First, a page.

Free Agent Profile
Player: Jerami Grant
Current team: OKC Thunder
Current salary: $1,524,305
Free Agent Status: Unrestricted
Grant entered the league as a high second round pick (39th overall) regarded as a hybrid forward who did not shoot well on the perimeter but did get to the line with ease due to his high motor. His athleticism and physical tools were seen as his key to minutes on the court early in his career, and he earned minutes during his time in Philadelphia, starting 52 games in his second season.
After bouncing around a bit, going to Toronto then back to Philadelphia, he landed with OKC. In the Thunder’s system, he has carved a niche as a spot starter and key role player, sometimes playing the 5 in the Thunder’s small lineups.
During this year’s playoffs, with Carmelo Anthony struggling, there were rumbles coming from the pundit circle claiming Grant should start and Anthony should come off the bench. This never happened, but Grant did average 22 minutes a game in the playoffs, shooting above 50% from the field taking about 6 shots per game. Still, the rationale for starting Grant was sound: he was a much better defender than Anthony and a threat to cut to the basket on offense.
Entering free agency, Grant has proven to be a coachable player who provides defensive versatility and the ability to finish at the rim. He’s been described as a Swiss Army Knife who can do a little bit of everything.
Grant is listed as a power forward, but he has a slight frame that is bullied by stronger players. His length mitigates this somewhat (wingspan over 7-feet), but Grant’s body type and strength are issues exposed by teams with the right personnel.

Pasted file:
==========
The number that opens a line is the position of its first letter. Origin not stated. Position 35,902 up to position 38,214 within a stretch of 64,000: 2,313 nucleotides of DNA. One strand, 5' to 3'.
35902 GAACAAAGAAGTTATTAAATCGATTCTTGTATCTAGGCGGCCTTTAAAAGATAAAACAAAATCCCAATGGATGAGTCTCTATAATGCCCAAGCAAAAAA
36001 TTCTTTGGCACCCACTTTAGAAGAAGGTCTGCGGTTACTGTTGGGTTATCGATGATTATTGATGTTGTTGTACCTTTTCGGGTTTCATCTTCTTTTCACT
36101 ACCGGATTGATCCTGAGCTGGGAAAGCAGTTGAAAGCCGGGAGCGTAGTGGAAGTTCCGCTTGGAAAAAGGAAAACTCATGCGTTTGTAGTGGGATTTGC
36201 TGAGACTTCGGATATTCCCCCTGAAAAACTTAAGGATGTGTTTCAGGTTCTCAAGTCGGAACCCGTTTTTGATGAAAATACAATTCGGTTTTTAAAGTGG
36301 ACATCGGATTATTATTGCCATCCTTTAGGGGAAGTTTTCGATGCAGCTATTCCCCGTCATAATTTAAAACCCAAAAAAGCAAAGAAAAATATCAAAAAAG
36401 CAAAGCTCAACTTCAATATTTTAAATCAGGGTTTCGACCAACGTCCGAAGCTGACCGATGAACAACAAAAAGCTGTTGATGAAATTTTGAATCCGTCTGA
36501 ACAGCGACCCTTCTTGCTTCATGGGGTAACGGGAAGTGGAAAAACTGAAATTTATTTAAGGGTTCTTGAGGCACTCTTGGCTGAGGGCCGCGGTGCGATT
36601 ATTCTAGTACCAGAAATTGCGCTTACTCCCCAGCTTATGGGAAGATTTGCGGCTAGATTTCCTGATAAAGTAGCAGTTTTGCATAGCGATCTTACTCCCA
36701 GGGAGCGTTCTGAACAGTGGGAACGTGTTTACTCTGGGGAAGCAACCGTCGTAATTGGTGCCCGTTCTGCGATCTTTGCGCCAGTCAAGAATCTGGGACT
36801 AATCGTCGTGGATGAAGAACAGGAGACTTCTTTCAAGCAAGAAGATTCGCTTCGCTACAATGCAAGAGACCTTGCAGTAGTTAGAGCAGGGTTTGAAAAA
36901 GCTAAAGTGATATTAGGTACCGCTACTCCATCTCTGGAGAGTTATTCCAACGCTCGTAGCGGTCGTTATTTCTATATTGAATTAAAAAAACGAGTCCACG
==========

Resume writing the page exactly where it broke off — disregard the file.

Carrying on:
His most glaring weakness is his outside shot. As a career 30% shooter from deep on limited attempts, he will not stretch his defender far from the paint. His shot from midrange (10-16 feet) looks nice on paper (50%), but this is a very limited part of his game, making up less than 3% of his shot attempts.
Projected Areas of Improvement
Going into his fifth year, one would expect Grant’s basketball IQ to improve, especially with consecutive seasons in the playoffs. At 24, he’s entering his physical prime, and because his shot mechanics are not broken, his jump shot consistency should improve if his role for a team evolves to take a few more shots outside of the paint.
Fit With The Pacers
If the Pacers target Grant, he would take minutes currently belonging to Trevor Booker. Pritchard has mentioned targeting players who can defend multiple positions, and that is Grant’s greatest strength. An active player, he would bolster the Pacers bench while providing a greater outside threat than Booker.
Signing Grant would be an indication that Leaf is destined to go to the end of the bench once more, delaying growth for the Pacers first round pick, but it would bring in a player who has the experience to contribute in a variety of ways on both ends of the court.
Lastly, he’s good friends with Victor Oladipo, and his demeanor on and off the court means he would be a positive presence in the locker room.
Grant would be a risk-free, low-cost option who would improve the athleticism and defensive versatility of the Pacers second unit. It’s likely he never develops a consistent outside shot, but his activity cutting to the basket and strength finishing around the rim would provide an offensive outlet. A projected contract offer this summer might look lie this: three years, fully guaranteed, $15 million. He could also gain the attention of a team over the cap who may try to entice him with a mid-level exception deal (around $8 million per season). At five million dollars per year, he would be making slightly more than a player like Lance Stephenson. His contract would end in the middle of his prime, potentially opening him up to a bigger payday if he continues to develop.